Your Brexit Checklist
The eventual agreement between the EU and the UK is still to take shape. However, there are a number of areas that you can start to review now that may help you minimise risk in the future for your business.
Have you considered the members of staff you’ve recruited from both inside and outside the European Union? It is vital that you do so. With regards to EU nationals, it is becoming apparent that for the time being they will be able to continue to work as normal. However, now is the time to consider supporting them to apply for citizenship or think
about what would happen to your work force if visas become necessary.
Check your clauses
It is widely considered that Brexit will not prevent any organisation from fulfilling its contractual obligations. However, it would be prudent to review your force majeure clauses, as well as the clauses of any suppliers or distributors, in case Brexit does in fact cause a force majeure clause to be invoked.
New contracts are the best opportunity to reduce the risk to you and your business, before Brexit. This may include clauses to allow for shorter payment terms which can provide ore security around pricing fluctuations or tariffs, as well as changes to the law.
Your long-term contracts will be at the greatest risk, especially if they involve cross-border agreements. This includes agreements with organisations in countries inside and outside the EU. You should seek to amend these longterm agreements soon, and considerable time should be committed to this in order to minimise risk to both your organisation and your existing contacts.
Hours of work
Employees must not work more than 48 hours a week, unless they have opted out of the Working Time Regulations. Make sure you review your employees’ contracts of employment (and any separate “opt out” agreements) to see which employees have opted out of the 48 hour working week. If employees have chosen to opt out of the Working Time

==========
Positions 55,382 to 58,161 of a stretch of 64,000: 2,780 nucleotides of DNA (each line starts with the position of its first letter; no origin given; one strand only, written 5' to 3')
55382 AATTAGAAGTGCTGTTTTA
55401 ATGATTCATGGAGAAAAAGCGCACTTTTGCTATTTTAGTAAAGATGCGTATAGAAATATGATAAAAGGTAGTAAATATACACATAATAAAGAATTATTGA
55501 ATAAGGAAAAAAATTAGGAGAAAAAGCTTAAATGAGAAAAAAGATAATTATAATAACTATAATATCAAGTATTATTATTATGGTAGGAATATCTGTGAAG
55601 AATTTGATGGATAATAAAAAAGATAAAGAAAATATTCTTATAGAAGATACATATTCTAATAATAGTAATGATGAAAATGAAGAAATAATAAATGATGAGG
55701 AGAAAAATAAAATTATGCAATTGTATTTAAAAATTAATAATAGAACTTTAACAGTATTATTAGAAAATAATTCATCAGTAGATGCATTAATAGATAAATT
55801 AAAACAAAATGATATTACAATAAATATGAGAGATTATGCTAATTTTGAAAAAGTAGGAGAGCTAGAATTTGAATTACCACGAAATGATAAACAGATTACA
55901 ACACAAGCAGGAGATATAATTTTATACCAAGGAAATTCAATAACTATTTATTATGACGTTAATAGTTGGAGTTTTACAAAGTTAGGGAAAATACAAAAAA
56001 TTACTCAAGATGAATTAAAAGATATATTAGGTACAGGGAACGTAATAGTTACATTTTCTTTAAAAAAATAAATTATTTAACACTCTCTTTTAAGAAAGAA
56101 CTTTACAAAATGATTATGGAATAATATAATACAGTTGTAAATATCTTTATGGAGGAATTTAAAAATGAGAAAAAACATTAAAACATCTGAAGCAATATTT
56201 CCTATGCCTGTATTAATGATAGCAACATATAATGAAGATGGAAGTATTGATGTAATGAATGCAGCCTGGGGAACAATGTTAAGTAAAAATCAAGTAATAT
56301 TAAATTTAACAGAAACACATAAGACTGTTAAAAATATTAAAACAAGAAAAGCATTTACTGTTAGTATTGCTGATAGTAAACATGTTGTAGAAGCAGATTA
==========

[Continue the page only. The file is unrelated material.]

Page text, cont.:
Regulations, you may be able to insist that these individuals increase their working hours. However, it is worth noting that this is dependent on pre-existing contractual agreements, such as the right to require overtime.
Your pricing needs to be robust and clear before Brexit comes into effect, and this needs to be included in your contracts. You will need to consider the currency you use, as well as any rise or fall in its value. You also need to consider any changes in VAT.
What is your governing jurisdiction?
Before Brexit, it is important that you review your governing law clauses. These should outline which law is to govern a contract in the eventuality of a dispute arising.
GDPR and data
There is currently no reason to believe that Brexit shall affect GDPR, so it is vital that you continue with your programme to prepare. You will also need to review your cookies policy to ensure that it is compliant.
Import and export
Brexit may bring about a significant change in your costs around imports and exports. Make certain that any contractual agreement clearly outlines which party is responsible for these costs and ensure that you are protected against them.
Grants and supply chains
Is your supply chain/organisations within it reliant on EU subsidies or grants? If so, you need to consider what they will do, how they will be financed post-Brexit, and how this may impact your organisation.
Market volatility is set to be one of the biggest concerns post-Brexit. Have you considered if your funding strategy may be at risk? Make sure you are working closely with your trustees and managers to assess and review the risk to things like pensions.